Budget Cuts Force the Closure of USAF’s Space Surveillance System

Mike O'Brien

The Air Force Space Command is responding to fiscal constraints caused by sequestration by shutting down the Air Force Space Surveillance System.

The 21st Space Wing has been told to prepare to discontinue operations by October 1 of this year.

Final decisions on the fiscal 2014 budget will be made over the next few weeks.

The AFSSS, otherwise known as the "Space Fence," is a series of three transmitters and six receivers stretching across the southern United States.

Shutting down the operation is expected to save about $14 million, beginning in fiscal 2014.

The AFSSS, which has been operational since 1961, is designed to transmit a "fence" of radar energy vertically into space to detect all objects intersecting that fence.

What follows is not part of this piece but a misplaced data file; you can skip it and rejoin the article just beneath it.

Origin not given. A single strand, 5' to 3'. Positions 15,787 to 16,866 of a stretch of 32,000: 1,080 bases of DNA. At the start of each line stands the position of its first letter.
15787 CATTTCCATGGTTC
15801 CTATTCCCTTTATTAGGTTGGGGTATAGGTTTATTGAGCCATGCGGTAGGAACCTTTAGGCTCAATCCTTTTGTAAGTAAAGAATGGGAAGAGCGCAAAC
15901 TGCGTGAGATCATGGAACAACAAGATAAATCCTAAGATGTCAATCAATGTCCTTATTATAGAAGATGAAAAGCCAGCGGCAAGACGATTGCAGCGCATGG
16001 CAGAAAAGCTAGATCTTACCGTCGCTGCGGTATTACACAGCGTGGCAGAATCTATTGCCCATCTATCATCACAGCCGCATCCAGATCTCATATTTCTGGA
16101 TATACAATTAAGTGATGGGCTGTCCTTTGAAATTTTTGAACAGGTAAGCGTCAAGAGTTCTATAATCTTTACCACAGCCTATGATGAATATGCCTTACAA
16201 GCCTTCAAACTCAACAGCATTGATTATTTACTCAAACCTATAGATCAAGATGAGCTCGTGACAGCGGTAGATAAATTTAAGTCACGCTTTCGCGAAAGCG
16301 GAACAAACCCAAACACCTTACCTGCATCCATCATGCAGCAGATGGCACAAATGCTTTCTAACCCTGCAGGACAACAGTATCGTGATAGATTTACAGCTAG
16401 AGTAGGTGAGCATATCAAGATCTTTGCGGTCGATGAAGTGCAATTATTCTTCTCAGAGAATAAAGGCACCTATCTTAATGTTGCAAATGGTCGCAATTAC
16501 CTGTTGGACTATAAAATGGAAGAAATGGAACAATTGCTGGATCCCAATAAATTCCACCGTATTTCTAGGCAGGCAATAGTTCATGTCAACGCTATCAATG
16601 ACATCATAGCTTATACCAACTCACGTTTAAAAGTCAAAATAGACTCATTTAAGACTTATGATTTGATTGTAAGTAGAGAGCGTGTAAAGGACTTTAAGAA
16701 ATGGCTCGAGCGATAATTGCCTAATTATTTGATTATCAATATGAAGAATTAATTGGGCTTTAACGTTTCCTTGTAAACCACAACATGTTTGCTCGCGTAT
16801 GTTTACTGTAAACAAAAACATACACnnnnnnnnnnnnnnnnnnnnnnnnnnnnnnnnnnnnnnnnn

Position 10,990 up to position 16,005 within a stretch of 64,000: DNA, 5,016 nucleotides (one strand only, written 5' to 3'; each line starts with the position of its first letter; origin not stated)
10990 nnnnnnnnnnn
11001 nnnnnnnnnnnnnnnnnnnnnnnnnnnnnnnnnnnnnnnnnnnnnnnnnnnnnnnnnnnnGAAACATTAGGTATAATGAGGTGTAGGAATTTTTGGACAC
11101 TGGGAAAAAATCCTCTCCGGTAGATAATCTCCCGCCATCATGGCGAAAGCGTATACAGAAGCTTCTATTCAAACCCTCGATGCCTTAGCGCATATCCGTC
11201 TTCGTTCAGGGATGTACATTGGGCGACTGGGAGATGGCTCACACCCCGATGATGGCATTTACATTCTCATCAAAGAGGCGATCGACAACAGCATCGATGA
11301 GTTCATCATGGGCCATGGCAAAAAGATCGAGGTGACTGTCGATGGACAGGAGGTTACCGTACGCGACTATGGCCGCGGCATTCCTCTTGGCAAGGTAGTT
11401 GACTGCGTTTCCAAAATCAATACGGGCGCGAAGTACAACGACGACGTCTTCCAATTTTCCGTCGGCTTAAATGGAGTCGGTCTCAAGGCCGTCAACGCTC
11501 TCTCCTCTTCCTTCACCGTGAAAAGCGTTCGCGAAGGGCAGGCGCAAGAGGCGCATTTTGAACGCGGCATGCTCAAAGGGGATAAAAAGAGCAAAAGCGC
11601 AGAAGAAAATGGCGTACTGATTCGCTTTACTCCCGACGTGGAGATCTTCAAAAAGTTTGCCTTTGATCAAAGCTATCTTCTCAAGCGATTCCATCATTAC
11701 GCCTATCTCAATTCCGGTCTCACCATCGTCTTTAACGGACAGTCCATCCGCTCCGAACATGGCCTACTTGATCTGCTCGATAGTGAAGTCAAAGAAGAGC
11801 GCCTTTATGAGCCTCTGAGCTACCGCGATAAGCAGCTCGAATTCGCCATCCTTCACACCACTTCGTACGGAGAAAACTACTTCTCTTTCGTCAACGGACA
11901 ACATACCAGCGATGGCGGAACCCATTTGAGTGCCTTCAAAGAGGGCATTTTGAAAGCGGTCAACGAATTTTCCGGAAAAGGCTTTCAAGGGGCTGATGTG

The three transmitter sites are located at Jordan Lake, Alabama; Lake Kickapoo, Texas and Gila River in Arizona.

The six receivers are located at Tattnall, Georgia; Hawkinsville, Georgia.; Silver Lake, Mississippi; Red River, Arkansas; Elephant Butte, New Mexico and San Diego in California.

AFSPC officials have devised modified operating modes at Cavalier Air Force Station in North Dakota and Eglin Air Force Base in Florida.

Officials say new operating modes at Cavalier and Eglin will provide more data accuracy than the outdated AFSSS.

A new space fence is also being built on the Marshall Islands, which will have much greater sensitivity, allowing it to detect, track and measure an object the size of a softball orbiting more than 1,200 miles in space.